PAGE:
Stop Trying to Fix Employee Engagement

Dec 09, 2015


For the past thirty years or so, we have seen a lot of human capital industry buzz around employee engagement. It’s hard to find any issue of a people-related industry publication that doesn’t include one or more articles on employee engagement and how to fix it.

There are many success stories, but they are exceptions. We don’t see overall improvement. Employee engagement measures appear to rise and wane with the scarcity of labor. As the labor supply rises, leaders pay less attention to trying to retain employees, and on the reverse swing they work harder to keep them.

Wasted Effort on Quick Fixes

Organizations spend a fortune on surveys and consultants to pinpoint the issues. Many companies have tried multiple programs and initiatives to try to influence employee attitudes, but we don’t see overall improvements that can’t be explained by external factors.

Deloitte University Press recently gave us a comprehensive look at employee engagement with a list of recommendations beginning with “make work irresistible.” It’s a good rehash of the best of recommendations we saw over the past few years, but in its essence it aims at culture as the controlling factor. That discussion starts us in the right direction.

The Long March

As Paul Hebert explains in “The Long March of Employee Engagement,” culture is the problem and the cure. The problem, he explains, is that leaders try to fit employee engagement into the same time frame as other company processes (yearly, quarterly) and expect quick results. It doesn’t work that way. A culture is years in the making, and a cultural turnaround can take as long as a decade or more.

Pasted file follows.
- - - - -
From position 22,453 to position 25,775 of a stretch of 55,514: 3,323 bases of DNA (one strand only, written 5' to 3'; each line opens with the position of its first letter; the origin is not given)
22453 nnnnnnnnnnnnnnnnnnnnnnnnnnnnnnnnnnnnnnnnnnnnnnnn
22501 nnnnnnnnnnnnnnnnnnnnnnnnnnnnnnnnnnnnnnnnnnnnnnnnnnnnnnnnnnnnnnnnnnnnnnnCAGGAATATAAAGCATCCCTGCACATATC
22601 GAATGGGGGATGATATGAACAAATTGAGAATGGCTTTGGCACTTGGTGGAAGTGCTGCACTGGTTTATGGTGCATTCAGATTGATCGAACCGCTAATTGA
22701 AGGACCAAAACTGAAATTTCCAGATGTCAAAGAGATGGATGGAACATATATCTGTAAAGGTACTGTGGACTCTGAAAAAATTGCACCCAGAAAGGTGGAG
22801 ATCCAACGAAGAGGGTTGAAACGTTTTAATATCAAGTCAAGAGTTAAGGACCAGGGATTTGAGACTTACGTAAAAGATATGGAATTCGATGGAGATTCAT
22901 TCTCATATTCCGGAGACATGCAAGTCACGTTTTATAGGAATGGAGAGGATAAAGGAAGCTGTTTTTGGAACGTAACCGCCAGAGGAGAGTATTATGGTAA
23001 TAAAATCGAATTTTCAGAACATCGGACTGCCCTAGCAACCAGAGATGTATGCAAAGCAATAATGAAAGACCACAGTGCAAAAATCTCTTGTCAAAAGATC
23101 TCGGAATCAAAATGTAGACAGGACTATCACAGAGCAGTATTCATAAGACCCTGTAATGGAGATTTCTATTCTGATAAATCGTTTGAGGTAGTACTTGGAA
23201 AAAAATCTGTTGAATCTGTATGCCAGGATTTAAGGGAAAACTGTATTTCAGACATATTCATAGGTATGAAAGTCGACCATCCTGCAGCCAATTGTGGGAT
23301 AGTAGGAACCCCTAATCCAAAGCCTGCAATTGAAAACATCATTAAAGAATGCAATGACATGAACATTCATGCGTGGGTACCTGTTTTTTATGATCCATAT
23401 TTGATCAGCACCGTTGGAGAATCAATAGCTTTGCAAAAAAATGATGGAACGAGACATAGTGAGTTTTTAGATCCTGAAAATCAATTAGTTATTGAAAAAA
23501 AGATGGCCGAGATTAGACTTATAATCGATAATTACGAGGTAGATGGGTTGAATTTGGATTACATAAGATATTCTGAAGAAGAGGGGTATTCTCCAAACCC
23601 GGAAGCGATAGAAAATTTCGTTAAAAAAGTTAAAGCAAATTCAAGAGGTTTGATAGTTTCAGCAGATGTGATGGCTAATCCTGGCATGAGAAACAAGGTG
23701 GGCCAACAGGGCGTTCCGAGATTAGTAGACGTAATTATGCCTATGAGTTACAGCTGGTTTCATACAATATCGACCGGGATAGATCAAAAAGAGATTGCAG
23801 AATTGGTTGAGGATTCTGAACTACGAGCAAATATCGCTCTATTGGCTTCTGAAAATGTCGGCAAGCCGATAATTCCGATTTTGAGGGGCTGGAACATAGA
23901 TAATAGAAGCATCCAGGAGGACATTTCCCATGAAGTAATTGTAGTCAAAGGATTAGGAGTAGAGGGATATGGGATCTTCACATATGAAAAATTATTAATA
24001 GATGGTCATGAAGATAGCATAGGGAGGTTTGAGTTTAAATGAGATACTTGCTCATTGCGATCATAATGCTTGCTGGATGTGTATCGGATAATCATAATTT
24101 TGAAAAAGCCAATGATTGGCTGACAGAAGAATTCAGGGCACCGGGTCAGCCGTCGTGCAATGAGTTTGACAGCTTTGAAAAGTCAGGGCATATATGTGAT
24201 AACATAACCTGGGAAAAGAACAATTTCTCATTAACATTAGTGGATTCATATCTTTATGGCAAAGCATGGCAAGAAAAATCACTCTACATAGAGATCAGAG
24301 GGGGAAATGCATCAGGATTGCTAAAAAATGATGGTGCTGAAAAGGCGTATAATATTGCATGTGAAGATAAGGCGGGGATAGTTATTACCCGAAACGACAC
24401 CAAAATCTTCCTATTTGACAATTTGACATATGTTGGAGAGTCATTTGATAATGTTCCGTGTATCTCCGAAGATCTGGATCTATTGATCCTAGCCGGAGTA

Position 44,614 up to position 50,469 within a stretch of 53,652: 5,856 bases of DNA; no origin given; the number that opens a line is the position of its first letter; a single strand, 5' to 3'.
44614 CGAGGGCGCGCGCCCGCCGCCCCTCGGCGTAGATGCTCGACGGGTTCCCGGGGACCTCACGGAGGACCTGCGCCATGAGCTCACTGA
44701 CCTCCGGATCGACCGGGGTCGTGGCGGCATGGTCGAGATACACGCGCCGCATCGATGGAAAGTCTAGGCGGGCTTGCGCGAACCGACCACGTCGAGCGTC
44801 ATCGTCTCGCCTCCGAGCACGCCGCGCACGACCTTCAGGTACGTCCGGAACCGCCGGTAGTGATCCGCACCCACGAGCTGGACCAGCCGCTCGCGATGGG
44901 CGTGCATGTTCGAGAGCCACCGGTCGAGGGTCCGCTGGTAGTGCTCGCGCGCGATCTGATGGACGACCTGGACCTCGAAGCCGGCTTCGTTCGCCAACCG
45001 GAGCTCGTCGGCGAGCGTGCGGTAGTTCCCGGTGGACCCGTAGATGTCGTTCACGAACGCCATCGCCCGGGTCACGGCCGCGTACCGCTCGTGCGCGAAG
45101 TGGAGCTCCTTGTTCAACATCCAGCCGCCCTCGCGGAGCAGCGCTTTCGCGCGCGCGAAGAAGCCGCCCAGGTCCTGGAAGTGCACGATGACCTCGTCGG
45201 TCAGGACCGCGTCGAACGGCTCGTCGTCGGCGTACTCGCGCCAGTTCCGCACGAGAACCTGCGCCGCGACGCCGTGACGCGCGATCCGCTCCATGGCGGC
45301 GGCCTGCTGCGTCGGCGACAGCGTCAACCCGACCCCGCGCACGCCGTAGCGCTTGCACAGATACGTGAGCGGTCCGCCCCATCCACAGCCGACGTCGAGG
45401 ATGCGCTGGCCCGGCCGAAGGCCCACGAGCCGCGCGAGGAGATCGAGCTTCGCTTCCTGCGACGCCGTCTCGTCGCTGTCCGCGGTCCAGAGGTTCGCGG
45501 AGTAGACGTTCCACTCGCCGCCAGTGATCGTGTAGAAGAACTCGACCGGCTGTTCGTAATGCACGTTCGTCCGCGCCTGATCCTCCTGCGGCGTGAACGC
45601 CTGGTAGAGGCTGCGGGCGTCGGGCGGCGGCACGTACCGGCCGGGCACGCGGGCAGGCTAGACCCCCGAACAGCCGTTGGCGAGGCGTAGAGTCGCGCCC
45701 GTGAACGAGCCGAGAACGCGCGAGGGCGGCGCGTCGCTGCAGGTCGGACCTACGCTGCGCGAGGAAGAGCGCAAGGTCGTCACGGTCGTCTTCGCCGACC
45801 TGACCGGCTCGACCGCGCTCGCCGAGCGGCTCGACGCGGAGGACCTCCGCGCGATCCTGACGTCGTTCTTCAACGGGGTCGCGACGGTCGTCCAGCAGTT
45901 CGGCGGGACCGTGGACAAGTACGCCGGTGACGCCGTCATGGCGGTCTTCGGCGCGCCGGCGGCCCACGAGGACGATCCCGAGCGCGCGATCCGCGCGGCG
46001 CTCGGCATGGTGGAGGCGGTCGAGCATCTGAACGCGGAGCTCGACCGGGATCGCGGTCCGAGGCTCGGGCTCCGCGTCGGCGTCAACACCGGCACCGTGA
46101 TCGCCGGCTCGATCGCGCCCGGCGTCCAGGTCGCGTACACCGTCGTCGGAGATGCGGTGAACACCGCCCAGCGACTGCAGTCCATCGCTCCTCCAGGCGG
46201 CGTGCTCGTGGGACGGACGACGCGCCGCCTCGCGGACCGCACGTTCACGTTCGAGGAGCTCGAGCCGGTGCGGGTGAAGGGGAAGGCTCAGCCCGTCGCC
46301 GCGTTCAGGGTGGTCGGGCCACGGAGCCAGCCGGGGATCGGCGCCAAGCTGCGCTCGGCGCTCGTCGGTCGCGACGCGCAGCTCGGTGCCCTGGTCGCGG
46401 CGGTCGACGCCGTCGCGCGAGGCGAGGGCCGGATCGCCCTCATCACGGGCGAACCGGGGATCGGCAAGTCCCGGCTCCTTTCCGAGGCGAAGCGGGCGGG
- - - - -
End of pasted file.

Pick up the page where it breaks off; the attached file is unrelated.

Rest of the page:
We see the same short-term thinking in the engagement consulting world. A company cries for help, so a consultant swoops in, does a survey, makes a few recommendations, then moves on to the next case. In our opinion, employee engagement consulting is often like pop psychology. The number of employee engagement issues appear to be directly proportional to the number of consultants with solutions.

Culture is as Leadership Does

An organization’s leaders create its culture by the behavior they model. We spent quite a bit of time with an executive of a small firm that has pioneered several advances in its industry. (we are vague here to protect his anonymity.) It is not unusual for him to get phone calls at odd hours of the night complete with screamed obscenities and threats. When I casually asked about employee engagement at the company, our friend said there was no problem – they are engaged, or they are gone. It reminds us of the research that shows us the quality of customer service correlates to how a company treats its customer service agents.

We have seen many examples of dominant company cultures that produced astounding results – Google, Publix, Southwest and many others. They built their cultures from the ground up based on the principle of valuing people. For these companies, it’s not about short-term solutions. It is a fundamental way of life driven by principled leadership.

Stop trying to fix employee engagement. It’s not going to work. Instead, take the next few years to build an organization with a strong purpose, sound principles, and a culture that values people. Engagement will fix itself.

Pixentia is an enthusiastic team of individuals, fervent to make lives simpler through effective use of technology. Our mission is to implement solutions that drives business results. Know more insights from our thoughts and experience.

Contact us today or call 1-855-978-6816 to talk with us about your business needs.


Previously:  Next up: 


News Letter Sign up

Get in touch with us
phone_footer.png  +1 903-306-2430,
              +1 855-978-6816